Viscosity is one of the important properties that affect the fate and transport of oil spills [31]. Considering the wide application of the meshless method in oil spill spreading and drift, we introduced a meshless DFPBF framework for unified modeling of oil spill spreading and drift. Therefore, in this section, we mainly investigate the viscosity solvers that can be used in meshless frameworks. Common viscosity solvers mainly include explicit viscosity solvers and implicit viscosity solvers. It is an intuitively explicit method to discretize the viscosity term by the Laplacian operator of the kernel function, but the second derivative changes the sign inside the kernel domain so that the normalization conditions are very poorly satisfied [32]. Müller et al. [33] designed a viscosity kernel function, which does not change the sign within the range of support. Brookshaw [34] derived the approximate form of the viscosity term based on the finite difference method and the gradient operator of the kernel function, which was later developed into a classic artificial viscosity by Monaghan [35, 36]. The artificial viscosity is Galilean invariant, vanishes for rigid body rotation, and conserves total linear and angular momenta. At the same time, Monaghan [36] proposed a concept of XSPH (“X” denotes the unknown factor). The velocity of the current particle is corrected by interpolating the velocity of the neighboring particles, which is a kind of visual viscosity. The XSPH method has also been used for viscosity calculations in some works [37, 38]. The explicit viscosity solvers have fast calculating speed and are only suitable for simulating fluids with low viscosity.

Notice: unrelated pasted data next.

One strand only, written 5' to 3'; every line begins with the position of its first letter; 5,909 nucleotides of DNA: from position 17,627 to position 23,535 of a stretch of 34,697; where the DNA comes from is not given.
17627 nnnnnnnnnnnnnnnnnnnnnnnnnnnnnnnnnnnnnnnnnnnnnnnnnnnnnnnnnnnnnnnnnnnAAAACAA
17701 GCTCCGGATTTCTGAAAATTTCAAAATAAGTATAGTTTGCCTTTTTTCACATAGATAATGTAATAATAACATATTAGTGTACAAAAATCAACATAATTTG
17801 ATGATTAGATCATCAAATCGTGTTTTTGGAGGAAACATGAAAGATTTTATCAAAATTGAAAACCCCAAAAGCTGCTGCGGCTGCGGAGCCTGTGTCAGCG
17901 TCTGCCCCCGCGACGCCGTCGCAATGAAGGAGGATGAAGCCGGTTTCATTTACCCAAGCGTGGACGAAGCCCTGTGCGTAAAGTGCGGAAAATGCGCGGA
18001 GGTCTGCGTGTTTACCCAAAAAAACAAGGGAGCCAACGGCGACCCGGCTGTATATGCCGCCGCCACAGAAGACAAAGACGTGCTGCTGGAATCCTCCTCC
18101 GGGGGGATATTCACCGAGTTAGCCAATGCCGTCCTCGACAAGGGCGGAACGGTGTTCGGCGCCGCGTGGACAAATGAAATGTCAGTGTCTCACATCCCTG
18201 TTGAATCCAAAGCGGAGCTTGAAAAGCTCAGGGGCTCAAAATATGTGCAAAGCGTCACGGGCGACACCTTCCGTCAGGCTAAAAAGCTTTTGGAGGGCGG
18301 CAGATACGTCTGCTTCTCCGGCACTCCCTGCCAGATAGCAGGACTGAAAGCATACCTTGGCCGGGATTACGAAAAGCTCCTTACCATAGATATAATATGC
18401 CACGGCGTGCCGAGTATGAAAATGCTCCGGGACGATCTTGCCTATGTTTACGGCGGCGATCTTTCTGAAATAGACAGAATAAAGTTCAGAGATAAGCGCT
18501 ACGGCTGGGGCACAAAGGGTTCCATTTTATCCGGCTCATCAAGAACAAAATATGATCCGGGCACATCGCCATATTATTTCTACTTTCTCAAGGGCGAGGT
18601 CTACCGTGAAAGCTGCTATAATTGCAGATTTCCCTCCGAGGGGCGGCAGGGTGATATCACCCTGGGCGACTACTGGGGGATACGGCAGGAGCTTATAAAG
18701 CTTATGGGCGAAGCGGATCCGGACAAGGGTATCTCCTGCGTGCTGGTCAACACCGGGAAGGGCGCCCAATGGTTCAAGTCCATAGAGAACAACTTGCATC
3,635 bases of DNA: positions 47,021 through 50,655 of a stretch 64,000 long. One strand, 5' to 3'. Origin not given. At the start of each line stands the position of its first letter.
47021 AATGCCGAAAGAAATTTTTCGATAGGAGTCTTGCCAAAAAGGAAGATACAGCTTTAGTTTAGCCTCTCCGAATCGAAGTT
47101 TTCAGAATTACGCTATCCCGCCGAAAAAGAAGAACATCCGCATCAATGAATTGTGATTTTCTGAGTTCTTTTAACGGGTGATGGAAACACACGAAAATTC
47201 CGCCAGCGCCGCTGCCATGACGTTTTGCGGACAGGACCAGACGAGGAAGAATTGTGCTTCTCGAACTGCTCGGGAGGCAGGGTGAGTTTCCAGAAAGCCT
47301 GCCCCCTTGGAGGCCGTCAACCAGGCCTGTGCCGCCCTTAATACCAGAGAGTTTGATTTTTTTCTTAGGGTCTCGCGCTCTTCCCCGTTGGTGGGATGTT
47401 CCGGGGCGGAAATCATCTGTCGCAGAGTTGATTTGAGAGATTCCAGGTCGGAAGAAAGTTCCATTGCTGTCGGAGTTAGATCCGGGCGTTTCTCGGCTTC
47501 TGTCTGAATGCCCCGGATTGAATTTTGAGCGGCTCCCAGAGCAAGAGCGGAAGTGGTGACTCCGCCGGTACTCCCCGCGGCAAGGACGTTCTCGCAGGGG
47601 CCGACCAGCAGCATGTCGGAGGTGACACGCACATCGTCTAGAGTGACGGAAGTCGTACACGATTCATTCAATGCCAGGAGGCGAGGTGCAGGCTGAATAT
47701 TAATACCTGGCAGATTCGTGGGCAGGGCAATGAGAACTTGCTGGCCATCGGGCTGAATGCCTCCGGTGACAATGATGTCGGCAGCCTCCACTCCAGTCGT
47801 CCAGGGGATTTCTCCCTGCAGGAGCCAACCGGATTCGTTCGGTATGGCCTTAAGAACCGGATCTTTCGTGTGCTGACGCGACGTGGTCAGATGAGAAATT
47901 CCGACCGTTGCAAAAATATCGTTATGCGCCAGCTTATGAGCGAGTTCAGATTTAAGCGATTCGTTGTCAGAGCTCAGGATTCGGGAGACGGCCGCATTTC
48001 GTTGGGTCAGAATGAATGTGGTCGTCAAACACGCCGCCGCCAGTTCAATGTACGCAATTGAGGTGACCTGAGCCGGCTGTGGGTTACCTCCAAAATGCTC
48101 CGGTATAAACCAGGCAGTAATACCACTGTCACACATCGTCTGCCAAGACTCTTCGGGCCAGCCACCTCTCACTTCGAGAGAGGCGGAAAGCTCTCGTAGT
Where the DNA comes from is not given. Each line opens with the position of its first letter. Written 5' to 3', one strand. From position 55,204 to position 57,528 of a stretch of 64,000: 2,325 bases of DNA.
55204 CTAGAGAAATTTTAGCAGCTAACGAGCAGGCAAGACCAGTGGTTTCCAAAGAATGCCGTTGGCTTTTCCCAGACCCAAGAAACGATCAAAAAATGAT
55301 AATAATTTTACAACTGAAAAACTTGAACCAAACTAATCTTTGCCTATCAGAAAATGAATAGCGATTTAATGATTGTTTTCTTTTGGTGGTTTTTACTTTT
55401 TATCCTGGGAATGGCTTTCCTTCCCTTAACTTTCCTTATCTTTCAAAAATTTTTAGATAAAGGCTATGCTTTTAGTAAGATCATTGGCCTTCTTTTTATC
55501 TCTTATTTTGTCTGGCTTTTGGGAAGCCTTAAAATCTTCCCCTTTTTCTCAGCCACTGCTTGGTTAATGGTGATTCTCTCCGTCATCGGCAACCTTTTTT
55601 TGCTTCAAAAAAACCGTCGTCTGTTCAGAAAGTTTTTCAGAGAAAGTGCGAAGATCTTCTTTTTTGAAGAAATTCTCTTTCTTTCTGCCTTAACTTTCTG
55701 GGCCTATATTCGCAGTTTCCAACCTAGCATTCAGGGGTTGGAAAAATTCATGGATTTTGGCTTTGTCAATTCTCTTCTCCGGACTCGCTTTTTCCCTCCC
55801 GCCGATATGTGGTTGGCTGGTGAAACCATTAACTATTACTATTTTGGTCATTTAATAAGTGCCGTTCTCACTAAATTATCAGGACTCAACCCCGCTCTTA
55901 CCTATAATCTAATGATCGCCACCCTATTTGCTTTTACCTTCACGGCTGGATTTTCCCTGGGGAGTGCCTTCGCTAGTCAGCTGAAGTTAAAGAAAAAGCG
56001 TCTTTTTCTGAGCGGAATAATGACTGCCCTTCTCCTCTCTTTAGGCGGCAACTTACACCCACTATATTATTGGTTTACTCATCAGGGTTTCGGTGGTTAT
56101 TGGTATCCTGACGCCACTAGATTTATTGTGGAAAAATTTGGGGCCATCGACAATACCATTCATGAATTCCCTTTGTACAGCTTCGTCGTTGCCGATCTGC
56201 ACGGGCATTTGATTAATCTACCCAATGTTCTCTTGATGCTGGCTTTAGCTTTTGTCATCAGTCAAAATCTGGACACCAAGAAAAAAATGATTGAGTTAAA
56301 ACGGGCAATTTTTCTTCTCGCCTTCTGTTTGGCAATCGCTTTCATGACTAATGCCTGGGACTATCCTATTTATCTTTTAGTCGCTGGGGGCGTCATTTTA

In order to simulate high-viscosity fluids, some implicit solvers have been proposed. Takahashi et al. [39] derived the first derivative of strain rate tensor to model the implicit viscosity. However, the complex neighborhood search of this implicit scheme decreases the performance. Peer et al. [40] proposed a decomposition form of velocity gradient. They simulated the viscous behavior by modifying the traceless shear rate tensor obtained by decomposition. Bender and Koschier [41] defined a velocity constraint function on the basis of the strain rate tensor. This method adjusts the target strain rate tensor by changing the viscosity parameter to simulate fluids with different viscosities. Although the above implicit viscosity solvers can stably simulate fluids with high viscosity, they are computationally expensive. Therefore, these solvers cannot be directly introduced into the oil spill simulation in the marine simulator for the time being. On the basis of artificial viscosity in [35, 36], Weiler et al. [42] proposed an implicit scheme that does not depend on the strain rate tensor, which is currently the fastest implicit viscosity solver.